Stephen Daldry's Rio-set delight pits destitute boys against conniving local authorities.
British director Morgan Matthews' debut feature tackles math, love and autism.
Julianne Moore and Kristin Stewart make a film about Alzheimer's into a powerhouse.
Brad Anderson uses a Poe story to concoct a mental asylum period piece.
Skype, make-believe and lies can be "fun," but don't count on an enduring relationship.
Scott Derrickson's foray into paranormal serial killings contrives its suspense.
David Fincher's latest covers betrayal, media hype and how a bad economy can open lurid doors.
The reset button gets a boost in a sci-fi thriller that lets Tom Cruise mock Tom Cruise.
Gareth Edward's remake of Japan's favorite monster owes a nuclea debt Fukayama.
Director William Eubank's engrossing sci-fi focuses on the risks of knowing too much.
Directed by: Robert Redford
Starring: Robert Redford, Meryl Streep, Tom Cruise, Michael Peña
Lions for Lambs
It's understandable to make want to make an idealistic political "thriller" about the twin-pulls of duty to country and Iraq-tempered skepticism. But only a strong and coherent story, "Syriana"-style, can save such an undertaking from becoming that least appetizing of animals — the liberal Hollywood sermon. There's no saving director Robert Redford's cut-and-paste job about idealism gone awry. Start to finish, it's plagued with bad planning and hackneyed pitfalls — a bit like some war efforts.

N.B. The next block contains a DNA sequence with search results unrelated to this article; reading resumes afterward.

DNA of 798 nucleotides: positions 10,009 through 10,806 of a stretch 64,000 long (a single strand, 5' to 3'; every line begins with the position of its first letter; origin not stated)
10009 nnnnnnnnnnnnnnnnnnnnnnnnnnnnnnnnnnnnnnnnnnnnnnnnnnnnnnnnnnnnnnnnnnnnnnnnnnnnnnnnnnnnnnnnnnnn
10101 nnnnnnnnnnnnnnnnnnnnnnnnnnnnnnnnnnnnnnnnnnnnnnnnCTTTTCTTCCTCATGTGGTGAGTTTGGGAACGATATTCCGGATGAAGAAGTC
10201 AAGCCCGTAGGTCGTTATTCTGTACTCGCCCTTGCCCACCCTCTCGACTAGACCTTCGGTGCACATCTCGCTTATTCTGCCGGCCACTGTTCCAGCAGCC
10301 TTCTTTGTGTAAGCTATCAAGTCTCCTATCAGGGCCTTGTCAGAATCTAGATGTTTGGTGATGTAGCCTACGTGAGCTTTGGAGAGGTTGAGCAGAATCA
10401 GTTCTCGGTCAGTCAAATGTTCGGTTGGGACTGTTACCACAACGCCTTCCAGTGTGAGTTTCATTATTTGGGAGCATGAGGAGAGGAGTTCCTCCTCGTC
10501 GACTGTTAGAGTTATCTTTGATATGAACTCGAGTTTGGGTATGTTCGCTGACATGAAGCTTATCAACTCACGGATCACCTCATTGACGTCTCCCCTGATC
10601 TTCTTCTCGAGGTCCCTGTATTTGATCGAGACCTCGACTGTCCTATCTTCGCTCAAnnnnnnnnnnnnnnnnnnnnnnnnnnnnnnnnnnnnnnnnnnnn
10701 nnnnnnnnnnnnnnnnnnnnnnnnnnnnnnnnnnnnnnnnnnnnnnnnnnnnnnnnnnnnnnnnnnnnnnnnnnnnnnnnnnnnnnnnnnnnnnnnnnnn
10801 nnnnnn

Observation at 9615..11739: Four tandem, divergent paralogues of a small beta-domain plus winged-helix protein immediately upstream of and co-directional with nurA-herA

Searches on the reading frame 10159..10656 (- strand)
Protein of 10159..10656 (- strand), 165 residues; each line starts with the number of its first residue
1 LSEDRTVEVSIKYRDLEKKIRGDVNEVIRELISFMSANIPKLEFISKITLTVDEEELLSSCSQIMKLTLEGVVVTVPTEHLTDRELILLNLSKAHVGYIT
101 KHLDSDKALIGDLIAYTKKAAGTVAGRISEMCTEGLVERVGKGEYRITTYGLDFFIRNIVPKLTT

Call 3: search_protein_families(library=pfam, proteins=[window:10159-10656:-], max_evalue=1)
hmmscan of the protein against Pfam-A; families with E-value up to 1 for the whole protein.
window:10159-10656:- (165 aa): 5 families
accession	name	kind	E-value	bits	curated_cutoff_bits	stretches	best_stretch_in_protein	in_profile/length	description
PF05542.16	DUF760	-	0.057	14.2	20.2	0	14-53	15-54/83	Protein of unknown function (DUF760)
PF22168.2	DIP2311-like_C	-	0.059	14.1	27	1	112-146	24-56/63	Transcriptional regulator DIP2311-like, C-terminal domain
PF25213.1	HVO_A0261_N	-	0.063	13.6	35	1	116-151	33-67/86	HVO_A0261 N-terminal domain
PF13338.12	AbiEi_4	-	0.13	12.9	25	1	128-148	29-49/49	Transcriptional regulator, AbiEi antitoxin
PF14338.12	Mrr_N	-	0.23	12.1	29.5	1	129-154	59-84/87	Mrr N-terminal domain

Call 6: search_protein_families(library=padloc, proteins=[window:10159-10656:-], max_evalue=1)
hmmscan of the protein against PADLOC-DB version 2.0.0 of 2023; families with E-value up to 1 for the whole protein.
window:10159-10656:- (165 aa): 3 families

He loosely ties together a California political science professor (Redford), a gung-ho U.S. senator with a new plan to "win" in Afghanistan (Tom Cruise), a skeptical reporter interviewing the senator (wasted Meryl Streep), and two of the professor's students who feel duty-bound to enlist and, of course, find themselves in hell-hole Afghanistan. The title, "lions for lambs," shortens (and waters down) a Battle of the Somme observation by a German officer about the folly of British soldiers being led to trench-warfare slaughter by unyielding generals, "Nowhere have I seen such Lions led by such Lambs." In essence, the lions are hopeful American boys and the lamb/donkeys the self-righteous leaders ill-equipped to manage them either militarily or politically.
The fractured, unthrilling narration skips back and forth between smooth senator, war scenes and anguished (Vietnam vet) professor. But the failure to decide just who and what are important at any given time dishonors the underlying message of hypocrisy abundant, good young men wasted and American idealism betrayed. It's an abnormally annoying outcome in the hands of Redford, whose worst films are usually more accomplished.Reviewed by: Marcia Yarrow